7. Nostalgic gaming machine. Sometimes you don't want to clutter up your desktop machine with games or other distractions. But you could easily run one of the old Atari or Commodore emulators and run terrific old games built for those platforms. They are still around, and the old games work great.

  8. Dial-in server for you and your friends. You too could be a small-time Internet service provider. Or you could provide yourself dial-in service when you are on the road with your laptop. (It helps if your home network is connected with high a bandwidth connection.) This will require some security consciousness on your part, since others could connect to your dial-in server.

  9. Small or specialized webserver. If you just want to serve up home pages for your family, or if you have modest amounts of content to a small number of people, a web server could fairly easily run on an older computer. A specialized database of MP3s could be served up to your local family members, or you might host your recipe database to the outside world. Again, if you're sharing with the outside world, think security.

  10. Fileserver. Some directory hierarchies might be better exported from a central source to reduce redundency on other machines on your network. For example, you could mount /home/you or /usr/local from a central server, or /usr/share or something like that. It's not always necessary to duplicate these files from machine to machine, assuming you're running the same operating system between them. (If not, you could export /usr/share/debian and mount it as /usr/share on your debian machine, export /usr/share/freebsd and mount it on all your FreeBSD machines, and so forth.)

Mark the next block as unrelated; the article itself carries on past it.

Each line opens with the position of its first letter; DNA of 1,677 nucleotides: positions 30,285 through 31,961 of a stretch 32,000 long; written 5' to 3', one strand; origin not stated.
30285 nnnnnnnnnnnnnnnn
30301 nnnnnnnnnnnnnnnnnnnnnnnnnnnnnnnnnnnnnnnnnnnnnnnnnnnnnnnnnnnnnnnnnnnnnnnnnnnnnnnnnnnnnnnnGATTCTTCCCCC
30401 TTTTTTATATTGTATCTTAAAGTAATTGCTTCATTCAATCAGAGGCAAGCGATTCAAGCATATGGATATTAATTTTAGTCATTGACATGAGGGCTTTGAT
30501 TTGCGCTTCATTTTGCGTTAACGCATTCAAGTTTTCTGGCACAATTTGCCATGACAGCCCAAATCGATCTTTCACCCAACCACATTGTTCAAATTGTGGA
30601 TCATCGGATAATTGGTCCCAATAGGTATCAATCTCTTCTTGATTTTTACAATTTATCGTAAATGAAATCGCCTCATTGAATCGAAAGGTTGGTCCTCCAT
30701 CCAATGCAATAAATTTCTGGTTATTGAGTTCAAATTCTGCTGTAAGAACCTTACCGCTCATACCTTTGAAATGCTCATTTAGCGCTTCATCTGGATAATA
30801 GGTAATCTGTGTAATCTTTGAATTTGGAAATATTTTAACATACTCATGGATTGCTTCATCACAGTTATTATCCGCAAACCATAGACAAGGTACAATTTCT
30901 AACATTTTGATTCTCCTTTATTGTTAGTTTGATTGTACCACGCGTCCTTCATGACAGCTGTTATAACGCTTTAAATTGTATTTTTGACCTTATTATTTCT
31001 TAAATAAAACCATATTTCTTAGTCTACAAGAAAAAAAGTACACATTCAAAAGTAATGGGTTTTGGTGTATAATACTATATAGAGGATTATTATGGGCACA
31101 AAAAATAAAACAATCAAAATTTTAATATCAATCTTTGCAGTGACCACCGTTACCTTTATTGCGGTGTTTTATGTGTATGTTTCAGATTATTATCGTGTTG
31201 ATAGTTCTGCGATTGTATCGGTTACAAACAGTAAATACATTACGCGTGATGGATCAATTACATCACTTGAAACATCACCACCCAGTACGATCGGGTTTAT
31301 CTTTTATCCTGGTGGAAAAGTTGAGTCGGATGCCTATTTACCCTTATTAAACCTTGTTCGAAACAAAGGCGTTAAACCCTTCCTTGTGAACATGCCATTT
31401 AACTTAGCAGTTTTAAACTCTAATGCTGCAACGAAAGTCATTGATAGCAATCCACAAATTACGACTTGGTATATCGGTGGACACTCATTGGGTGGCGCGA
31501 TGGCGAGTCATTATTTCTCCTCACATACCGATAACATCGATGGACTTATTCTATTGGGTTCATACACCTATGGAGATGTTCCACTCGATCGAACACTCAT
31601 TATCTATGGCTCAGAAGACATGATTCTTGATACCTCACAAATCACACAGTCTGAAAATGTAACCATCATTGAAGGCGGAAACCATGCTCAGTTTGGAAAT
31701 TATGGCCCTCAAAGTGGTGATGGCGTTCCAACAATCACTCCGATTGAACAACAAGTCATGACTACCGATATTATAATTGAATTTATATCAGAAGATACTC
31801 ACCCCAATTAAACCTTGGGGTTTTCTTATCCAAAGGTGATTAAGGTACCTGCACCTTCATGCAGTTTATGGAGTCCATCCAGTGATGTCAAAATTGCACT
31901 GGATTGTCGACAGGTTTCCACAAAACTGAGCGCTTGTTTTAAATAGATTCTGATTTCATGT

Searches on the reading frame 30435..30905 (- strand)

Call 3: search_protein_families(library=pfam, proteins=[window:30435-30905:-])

11. Experimental workstation. Ever wanted to run OS/2 Warp? Minix? Run old DOS applications? Dedicated your machine for compiling source code? CPM? Do development for your Palm Pilot? Program assembly language? You could reserve an older machine for just such a thing. I have an old 486 that happily runs OS/2 Warp that I still get a kick out of using.

  12. Intrusion detection device. I haven't seen any off-the-shelf home network gateways that adequately provide intrusion detection. You could place some lightweight intrusion detection software on an old 486 that actually lets you know when or if the bad guys get into your home network.